The London-based bank HSBC demonstrated that it may be able to save millions of dollars in computer costs by moving a portfolio pricing process from a grid of Intel Xeon processors to NVIDIA Tesla GPUs, reports Xcelerit, the company that helped the bank with its experiment by providing CUDA programming tools.
In April, Xcelerit reported on the promising experiment conducted by the Quantitative Risk and Valuation Group (QRVG) at HSBC, which reported more than $2.6 trillion in assets in 2012. The QRVG is responsible for running Credit Value Adjustment (CVA) processes every night over HSBC’s entire portfolio to compute its risk exposure, per Basel III requirements.
Currently, it takes several hours to run the CVA processes on a grid of Intel Xeon processors. Eurico Covas, Head of QRVG Development and Hedge Accounting Systems at HCBC, wanted to see whether it was possible to use GPUs to run this calculation on an intra-day rather than an overnight basis, according to Xcelerit’s blog post.
HSBC has major investments in the code that drives the CVA workload on traditional Intel processors, but its developers lack the CUDA expertise needed to program NVIDIA’s GPUs. “We had heard that Xcelerit offered an easy way to get our existing code to drive GPUs at their maximum speeds,” Covas said in the blog post.
After working on the project for several days, a single developer had identified a promising section of the application that drives the CVA processes to try out on the GPUs. The work of transitioning the code to CUDA involved little more than inserting Xcelerit’s API calls into the code, according to Xcelerit.
Next, the QRVG group set out to test some pricing calculations on the GPUs. In one example, Xcelerit reports that the QRVG took a set of 10,000 swap instruments and priced it for a set of 1,000 Monte-Carlo scenarios at 26 time steps, for a total of 260 million individual calculations.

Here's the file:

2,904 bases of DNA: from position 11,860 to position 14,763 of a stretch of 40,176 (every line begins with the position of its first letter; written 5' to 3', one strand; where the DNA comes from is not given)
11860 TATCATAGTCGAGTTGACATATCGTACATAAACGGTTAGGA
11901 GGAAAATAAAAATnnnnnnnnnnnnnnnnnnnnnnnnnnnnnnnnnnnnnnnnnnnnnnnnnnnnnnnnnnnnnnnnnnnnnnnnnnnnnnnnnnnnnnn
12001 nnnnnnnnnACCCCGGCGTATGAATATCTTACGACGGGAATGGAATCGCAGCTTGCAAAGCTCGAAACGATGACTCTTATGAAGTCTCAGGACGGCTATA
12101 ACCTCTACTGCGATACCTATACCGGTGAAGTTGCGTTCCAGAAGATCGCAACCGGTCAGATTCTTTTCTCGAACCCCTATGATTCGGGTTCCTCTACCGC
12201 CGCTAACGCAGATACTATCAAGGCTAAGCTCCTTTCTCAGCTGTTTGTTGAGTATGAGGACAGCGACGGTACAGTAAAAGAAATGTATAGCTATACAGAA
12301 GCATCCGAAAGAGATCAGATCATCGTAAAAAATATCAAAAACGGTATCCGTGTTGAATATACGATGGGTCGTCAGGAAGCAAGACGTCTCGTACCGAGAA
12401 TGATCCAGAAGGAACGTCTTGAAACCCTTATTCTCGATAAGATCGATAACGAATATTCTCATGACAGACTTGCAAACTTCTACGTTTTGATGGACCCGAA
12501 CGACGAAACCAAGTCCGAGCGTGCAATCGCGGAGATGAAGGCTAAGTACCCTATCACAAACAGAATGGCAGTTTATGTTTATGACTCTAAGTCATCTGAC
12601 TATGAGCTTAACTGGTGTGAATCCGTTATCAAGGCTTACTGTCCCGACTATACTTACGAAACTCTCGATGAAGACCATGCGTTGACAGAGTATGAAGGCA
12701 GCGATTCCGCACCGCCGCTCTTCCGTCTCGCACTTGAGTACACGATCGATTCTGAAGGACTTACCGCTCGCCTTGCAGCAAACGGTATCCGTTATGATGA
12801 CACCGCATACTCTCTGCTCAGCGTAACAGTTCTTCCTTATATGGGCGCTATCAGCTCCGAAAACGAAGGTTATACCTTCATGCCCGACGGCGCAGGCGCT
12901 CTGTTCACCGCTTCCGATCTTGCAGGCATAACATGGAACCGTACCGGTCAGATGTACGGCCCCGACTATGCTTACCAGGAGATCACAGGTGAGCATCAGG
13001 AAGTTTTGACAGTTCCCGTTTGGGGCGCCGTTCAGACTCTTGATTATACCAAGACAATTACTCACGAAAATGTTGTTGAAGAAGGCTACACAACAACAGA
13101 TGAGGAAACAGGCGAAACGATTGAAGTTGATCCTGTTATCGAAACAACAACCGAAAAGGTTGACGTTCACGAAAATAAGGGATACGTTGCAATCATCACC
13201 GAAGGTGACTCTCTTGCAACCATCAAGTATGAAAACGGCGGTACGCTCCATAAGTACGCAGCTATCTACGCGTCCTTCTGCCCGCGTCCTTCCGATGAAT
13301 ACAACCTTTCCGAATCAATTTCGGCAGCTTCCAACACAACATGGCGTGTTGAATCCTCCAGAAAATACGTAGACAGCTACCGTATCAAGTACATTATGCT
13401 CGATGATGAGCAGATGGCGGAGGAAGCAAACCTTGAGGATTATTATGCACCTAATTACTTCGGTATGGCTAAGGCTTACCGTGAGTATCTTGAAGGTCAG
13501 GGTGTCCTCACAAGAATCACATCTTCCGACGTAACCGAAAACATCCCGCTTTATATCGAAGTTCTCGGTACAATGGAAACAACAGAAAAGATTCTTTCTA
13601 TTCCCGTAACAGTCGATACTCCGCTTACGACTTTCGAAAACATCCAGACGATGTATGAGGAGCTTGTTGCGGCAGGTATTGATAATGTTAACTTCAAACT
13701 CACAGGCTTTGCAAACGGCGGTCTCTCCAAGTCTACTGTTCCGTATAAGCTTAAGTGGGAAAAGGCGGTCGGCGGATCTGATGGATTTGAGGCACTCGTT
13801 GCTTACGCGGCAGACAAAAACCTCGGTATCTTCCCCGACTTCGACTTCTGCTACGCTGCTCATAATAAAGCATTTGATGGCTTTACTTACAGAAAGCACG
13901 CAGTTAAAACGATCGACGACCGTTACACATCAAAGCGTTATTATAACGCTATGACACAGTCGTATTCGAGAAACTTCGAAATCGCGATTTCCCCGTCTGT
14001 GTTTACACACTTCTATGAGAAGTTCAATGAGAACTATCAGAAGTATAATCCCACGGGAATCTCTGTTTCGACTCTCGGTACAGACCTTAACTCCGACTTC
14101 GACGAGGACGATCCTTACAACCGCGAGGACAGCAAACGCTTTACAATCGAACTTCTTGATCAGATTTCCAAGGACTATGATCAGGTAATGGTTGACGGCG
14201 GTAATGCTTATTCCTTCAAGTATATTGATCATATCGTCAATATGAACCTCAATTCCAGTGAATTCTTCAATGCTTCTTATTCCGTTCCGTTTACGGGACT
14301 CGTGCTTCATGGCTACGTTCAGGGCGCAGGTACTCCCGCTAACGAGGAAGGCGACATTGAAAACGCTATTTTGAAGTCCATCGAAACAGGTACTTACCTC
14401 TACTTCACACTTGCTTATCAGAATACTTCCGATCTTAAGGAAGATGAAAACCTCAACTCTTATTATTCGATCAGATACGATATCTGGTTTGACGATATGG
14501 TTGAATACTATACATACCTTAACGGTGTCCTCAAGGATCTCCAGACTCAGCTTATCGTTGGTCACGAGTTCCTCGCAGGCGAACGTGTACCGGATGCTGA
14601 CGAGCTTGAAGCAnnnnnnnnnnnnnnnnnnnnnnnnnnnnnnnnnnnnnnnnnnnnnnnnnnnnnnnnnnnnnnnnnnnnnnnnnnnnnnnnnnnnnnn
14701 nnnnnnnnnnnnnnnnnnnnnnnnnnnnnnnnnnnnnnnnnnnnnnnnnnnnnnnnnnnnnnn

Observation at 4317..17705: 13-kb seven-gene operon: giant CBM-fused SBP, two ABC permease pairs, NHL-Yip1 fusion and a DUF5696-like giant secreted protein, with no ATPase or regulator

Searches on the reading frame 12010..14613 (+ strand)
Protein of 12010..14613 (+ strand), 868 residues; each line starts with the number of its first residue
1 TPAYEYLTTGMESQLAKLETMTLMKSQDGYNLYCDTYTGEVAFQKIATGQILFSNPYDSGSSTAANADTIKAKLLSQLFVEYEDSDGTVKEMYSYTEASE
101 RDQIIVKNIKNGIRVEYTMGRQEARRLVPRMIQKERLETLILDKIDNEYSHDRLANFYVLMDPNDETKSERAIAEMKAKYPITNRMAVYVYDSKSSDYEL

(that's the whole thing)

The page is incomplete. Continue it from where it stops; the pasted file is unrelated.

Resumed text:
When the pricing routine was run on a single Tesla K20 GPU, it ran 19 times faster than on a 4-core Intel Xeon E5620 CPU, according to a performance analysis. When run on a system with 3 GPUs, it scaled almost linearly, and completed the work 57 times faster than the Intel CPU.
While it was just a small experiment that involved a small and relatively simple component of the complex CVA processes, it demonstrated a potential for big savings for HSBC. A full set of GPU-enabled systems would cost about $22,000, compared to the $1 million for a 600-CPU grid, according to a Forbes article on the HSBC experiment.
“We are just dipping our toes in the water on this,” Covas says in the Xcelerit blog post. “Our quant teams have a voracious appetite for computing power and obviously using GPUs offers a cost-effective solution to that problem.”
As regulators continue to strengthen banking laws and tighten capital requirement, banks will demand faster and more efficient hardware to run CVA and risk calculations across their holdings. GPU computing, with its ability to not only cut hardware expenditures but help with the electricity bill too, may provide part of the solution.